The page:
Diplomats concerned about state of emergency in Sri Lanka

COLOMBO: Diplomats and human rights groups expressed concern on Saturday after Sri Lankan President Gotabaya Rajapaksa declared a state of emergency and police used violence against peaceful protesters during the country’s worst economic crisis since recent memory.
The economic and political situation has sparked protests across the Indian Ocean island, demanding the resignation of Rajapaksa and his powerful ruling family.
Rajapaksa issued a decree on Friday declaring a public emergency. He invoked sections of the Public Safety Ordinance that allow him to make regulations in the interests of public safety and order, and for the maintenance of essential supplies.
According to the emergency ordinances, Rajapaksa can authorize arrests, confiscate property and search all buildings. He can also amend or suspend any law.
US Ambassador to Sri Lanka Julie Chung tweeted on Saturday that she is “concerned” by the state of emergency, adding that “the voices of peaceful citizens must be heard”.
“And the very real challenges facing Sri Lankans require long-term solutions to put the country back on the path to prosperity and opportunity for all. The SOE (state of emergency) is not helping with that,” Chung added.
Canadian envoy David McKinnon said Sri Lankans have the right to peaceful protest under democracy and that it is “hard to understand why it is necessary to declare a state of emergency.”
The emergency declaration came on the same day that shops, offices, banks and schools across the country closed their doors and heeded calls for closure in protest against the president and his family. Unions have warned of continuing strikes from 11 May if they do not resign by then.
The government said on Saturday that a state of emergency has been declared to create political stability so that reforms can be implemented to resolve the economic crisis.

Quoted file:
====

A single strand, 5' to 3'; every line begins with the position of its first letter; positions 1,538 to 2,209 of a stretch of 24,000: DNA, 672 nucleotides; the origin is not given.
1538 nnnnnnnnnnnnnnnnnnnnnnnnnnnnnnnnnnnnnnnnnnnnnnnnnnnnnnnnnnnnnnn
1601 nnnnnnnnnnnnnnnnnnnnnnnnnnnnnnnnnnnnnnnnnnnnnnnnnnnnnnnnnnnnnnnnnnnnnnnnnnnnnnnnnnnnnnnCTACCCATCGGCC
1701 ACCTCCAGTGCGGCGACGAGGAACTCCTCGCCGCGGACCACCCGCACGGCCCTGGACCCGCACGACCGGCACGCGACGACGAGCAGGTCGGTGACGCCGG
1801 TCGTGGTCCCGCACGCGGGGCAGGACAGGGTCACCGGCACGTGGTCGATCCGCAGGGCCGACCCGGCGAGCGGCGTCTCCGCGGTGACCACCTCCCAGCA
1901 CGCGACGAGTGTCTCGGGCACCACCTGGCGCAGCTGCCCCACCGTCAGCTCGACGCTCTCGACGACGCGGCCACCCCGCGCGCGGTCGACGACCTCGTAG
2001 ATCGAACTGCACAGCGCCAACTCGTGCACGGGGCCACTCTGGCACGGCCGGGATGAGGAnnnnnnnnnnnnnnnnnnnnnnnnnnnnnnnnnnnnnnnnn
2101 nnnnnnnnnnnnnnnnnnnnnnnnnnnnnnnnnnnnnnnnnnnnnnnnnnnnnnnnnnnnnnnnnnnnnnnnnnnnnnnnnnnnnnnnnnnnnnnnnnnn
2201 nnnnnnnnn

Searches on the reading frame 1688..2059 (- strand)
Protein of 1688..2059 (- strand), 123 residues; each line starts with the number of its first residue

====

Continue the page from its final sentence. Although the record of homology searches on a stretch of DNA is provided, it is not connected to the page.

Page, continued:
It also said the state of emergency would help create the necessary conditions for negotiations with the International Monetary Fund and other financial aid and debt relief agencies and countries.
“The emotional protests being staged in the capital and in many parts of the country have become a threat to public security,” a government statement said, adding that ongoing protests will only exacerbate economic difficulties.
Sri Lanka is almost bankrupt. It announced it is suspending repayment of its foreign loans and its usable foreign exchange reserves have fallen to less than $50 million. The country has $7 billion in foreign loan repayments this year, of the $25 billion due in 2026. Total foreign debt is $51 billion.
Police twice on Friday used tear gas and a water cannon against protesters near parliament who criticized lawmakers for failing to impeach the president and his government, which they believe are responsible for the economic crisis. Protesters are angry that large-majority lawmakers have elected a government-backed deputy speaker of parliament, while protesters say they should vote Rajapaksa’s government out of power.
Police first fired tear gas at a student-led protest that began Thursday following the election of the vice-chairman in what was seen as a major victory for the ruling coalition. Separately, police dispersed more protesters with tear gas on Friday evening, including near parliament.
The human rights group Amnesty International said the protests have been peaceful and authorities have unlawfully restricted the right to freedom of peaceful assembly.
Protesters have vowed to continue their demonstrations despite the emergency law, while the occupation of the entrance to the president’s office lasted 29 days on Saturday.

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